Sabretooths left footprints, too.

After reading my previous post, readers may think, OK, these early felid footprints look interesting but, did not sabretooths leave footprints too?. Obviously they did, but the fossil record of their tracks is very poor. This is unfortunate because not everyone agrees on the details of sabretooth locomotion, and some specialists have proposed that animals like  Smilodon, or the nimravid sabretooths, were plantigrade, walking on the soles of their feet like bears, rather than walking on digitigrade, cat-like feet. We would need several fossil tracksites similar to Salinas de Añana, but from different times and places, to help us solve these uncertainties. There are, anyway, a few sites that have yielded the footprints of sabretooths, and in one of these sites we have the uniquely lucky coincidence of finding both the footprints and the direct fossil remains of the animals themselves. That place has been known for many decades, and is one of the classic sites that helped define the Hemphillian, an age within the late Miocene of North America (formerly thought to be part of the Pliocene): Cofee Ranch, in Texas (see: Johnston, C. S. 1937. Tracks from the Pliocene of West Texas. Am. Midl. Nat., 18(1): 147-152).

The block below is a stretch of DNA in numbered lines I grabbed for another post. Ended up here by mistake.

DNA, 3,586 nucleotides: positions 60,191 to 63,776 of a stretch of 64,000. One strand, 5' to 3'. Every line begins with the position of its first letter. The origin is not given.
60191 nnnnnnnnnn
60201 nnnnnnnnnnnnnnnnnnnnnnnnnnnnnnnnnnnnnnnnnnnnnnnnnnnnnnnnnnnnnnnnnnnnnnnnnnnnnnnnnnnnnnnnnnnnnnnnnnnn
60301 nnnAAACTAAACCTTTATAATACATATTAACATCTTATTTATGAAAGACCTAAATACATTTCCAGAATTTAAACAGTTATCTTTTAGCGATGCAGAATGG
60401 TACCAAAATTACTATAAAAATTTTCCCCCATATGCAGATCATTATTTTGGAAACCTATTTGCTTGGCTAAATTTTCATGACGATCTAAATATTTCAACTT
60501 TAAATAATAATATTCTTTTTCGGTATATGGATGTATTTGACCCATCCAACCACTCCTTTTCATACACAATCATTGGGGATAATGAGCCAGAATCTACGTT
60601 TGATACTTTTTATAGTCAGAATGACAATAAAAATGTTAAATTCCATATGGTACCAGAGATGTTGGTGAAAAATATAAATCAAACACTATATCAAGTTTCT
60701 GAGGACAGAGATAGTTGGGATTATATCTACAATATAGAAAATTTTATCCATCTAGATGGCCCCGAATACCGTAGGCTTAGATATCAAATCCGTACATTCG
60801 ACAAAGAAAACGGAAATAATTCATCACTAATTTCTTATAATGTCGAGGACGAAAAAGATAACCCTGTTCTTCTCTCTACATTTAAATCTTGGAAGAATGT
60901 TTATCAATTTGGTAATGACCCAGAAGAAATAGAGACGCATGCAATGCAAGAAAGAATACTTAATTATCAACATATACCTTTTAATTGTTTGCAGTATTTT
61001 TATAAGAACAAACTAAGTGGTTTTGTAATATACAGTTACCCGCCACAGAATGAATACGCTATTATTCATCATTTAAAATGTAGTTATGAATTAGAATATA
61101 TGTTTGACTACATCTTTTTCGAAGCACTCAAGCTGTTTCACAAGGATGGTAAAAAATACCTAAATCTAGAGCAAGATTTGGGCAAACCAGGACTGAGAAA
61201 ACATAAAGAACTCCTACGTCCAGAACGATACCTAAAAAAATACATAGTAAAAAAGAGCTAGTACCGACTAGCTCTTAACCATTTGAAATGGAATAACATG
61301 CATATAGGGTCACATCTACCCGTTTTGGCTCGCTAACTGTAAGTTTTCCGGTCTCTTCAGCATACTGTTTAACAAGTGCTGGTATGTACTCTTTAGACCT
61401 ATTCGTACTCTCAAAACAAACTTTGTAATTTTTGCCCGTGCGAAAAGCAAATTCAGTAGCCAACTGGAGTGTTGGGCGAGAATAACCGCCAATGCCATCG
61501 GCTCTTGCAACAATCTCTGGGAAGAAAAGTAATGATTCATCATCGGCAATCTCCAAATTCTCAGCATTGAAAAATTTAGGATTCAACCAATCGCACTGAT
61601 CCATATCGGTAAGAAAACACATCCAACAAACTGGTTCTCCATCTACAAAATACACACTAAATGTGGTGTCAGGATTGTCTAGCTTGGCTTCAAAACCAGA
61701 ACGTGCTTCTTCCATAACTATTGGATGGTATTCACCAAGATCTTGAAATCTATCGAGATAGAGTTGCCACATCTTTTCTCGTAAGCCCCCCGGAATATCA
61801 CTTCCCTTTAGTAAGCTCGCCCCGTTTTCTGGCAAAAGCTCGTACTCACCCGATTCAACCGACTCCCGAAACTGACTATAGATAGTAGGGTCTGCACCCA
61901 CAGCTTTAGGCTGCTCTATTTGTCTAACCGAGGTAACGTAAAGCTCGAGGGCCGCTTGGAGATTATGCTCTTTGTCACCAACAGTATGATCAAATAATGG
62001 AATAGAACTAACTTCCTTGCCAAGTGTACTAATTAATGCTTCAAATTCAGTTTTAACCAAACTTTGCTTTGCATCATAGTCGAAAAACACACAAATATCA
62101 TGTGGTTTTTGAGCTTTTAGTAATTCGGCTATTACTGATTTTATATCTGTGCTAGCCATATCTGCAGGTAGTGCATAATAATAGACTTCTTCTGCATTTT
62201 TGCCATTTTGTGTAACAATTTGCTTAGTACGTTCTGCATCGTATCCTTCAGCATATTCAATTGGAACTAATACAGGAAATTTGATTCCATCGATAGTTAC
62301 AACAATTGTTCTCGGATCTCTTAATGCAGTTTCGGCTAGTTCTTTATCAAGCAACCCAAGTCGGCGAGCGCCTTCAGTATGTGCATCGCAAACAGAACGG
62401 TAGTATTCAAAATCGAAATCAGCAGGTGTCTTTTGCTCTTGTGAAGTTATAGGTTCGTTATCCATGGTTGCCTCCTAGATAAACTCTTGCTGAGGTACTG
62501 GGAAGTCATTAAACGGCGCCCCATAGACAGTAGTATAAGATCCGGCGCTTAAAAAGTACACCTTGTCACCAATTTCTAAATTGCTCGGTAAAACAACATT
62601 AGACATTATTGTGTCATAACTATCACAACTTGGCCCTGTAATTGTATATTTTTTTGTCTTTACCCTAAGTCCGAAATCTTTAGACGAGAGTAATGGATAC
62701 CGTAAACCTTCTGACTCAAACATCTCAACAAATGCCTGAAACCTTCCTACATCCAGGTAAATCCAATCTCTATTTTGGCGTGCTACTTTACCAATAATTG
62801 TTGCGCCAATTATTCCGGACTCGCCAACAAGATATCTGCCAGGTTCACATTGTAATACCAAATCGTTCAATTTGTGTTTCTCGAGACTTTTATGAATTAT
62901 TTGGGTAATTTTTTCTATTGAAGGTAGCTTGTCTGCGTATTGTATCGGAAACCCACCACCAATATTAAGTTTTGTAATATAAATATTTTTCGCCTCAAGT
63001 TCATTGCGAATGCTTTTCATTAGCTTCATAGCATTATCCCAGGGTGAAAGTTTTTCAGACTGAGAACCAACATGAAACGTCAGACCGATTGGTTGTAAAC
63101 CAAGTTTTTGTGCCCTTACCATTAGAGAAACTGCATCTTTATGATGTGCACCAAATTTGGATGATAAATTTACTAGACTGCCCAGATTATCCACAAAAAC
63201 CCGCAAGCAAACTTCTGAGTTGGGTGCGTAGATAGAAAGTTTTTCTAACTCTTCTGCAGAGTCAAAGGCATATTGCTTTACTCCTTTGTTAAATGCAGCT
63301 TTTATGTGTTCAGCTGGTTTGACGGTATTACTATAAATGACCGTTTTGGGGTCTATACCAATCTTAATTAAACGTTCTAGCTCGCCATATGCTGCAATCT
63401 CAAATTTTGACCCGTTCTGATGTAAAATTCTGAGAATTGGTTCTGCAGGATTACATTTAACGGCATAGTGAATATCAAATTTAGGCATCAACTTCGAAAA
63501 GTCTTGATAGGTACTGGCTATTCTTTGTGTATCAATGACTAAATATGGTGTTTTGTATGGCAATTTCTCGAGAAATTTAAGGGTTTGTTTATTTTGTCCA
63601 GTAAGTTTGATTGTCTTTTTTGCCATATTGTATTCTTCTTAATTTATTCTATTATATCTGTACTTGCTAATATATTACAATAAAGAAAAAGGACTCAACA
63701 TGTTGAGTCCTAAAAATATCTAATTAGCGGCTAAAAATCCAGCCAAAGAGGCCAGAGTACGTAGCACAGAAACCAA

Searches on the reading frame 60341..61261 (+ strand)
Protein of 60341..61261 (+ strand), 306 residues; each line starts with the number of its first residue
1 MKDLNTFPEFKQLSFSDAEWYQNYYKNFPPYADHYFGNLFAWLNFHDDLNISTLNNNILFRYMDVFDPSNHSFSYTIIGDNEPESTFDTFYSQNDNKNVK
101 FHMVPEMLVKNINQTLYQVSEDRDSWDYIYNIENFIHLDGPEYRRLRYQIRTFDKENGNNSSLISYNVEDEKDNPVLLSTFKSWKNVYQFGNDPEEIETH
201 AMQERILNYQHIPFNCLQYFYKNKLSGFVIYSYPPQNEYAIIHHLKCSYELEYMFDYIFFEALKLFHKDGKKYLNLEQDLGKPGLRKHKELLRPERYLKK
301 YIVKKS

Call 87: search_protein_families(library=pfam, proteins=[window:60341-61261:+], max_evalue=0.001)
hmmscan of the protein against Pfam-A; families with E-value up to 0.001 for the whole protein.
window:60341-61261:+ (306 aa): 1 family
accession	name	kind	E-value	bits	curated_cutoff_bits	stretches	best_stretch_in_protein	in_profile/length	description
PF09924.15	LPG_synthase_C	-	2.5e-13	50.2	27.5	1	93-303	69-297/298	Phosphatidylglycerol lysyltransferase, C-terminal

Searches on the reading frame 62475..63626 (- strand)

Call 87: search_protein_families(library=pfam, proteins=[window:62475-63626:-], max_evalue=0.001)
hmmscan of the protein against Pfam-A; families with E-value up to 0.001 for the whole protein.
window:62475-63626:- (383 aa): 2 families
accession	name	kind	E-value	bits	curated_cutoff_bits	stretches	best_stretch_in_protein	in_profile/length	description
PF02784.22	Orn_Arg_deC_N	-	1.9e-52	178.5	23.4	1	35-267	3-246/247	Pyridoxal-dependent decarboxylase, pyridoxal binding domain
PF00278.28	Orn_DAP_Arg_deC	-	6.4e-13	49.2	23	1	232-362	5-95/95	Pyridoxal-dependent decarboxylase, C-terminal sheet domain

At Cofee Ranch, the most complete skeleton known to date of the sabretooth Machairodus coloradensis was found not far from the footprint of a large cat-like animal. The well preserved footprint measures 13,2 by 11 cms, and is thus larger than most modern lion footprints. At that time, conical-toothed cats of the modern subfamily felinae were smallish animals, none of them larger than a lynx, and the only cat around that was large enough to leave such a huge footprint was Machairodus. The morphology of the Cofee Ranch cat print is quite modern, with paraxonic shape, retracted claws, and a reduced interdigital pad, and indicates a fully digitigrade posture. This morphology nicely fits what the known osteology of Machairodus and its relatives of the Homotherin tribe already told us – that these cats walked and ran much in the same way as our lions and tigers do. The detailed anatomy of Smilodon suggests so much as well, but the animal was much more robust and short-limbed than Machairodus, so a nice set of footprints from some Ice Age fossil site would not hurt. And the nimravid and barbourofelid sabertooths, with their primitive-looking feet are more difficult to interpret in terms of locomotion, so we must hope that more Miocene tracksites will be discovered in the future, including some sabretooth trackways. Meanwhile, functional anatomy will be our only guide to reconstruct their locomotion, and detailed, updated studies are urgently needed on that field too.

Posted on 18/07/2011, in Uncategorized. Bookmark the permalink. Leave a comment.

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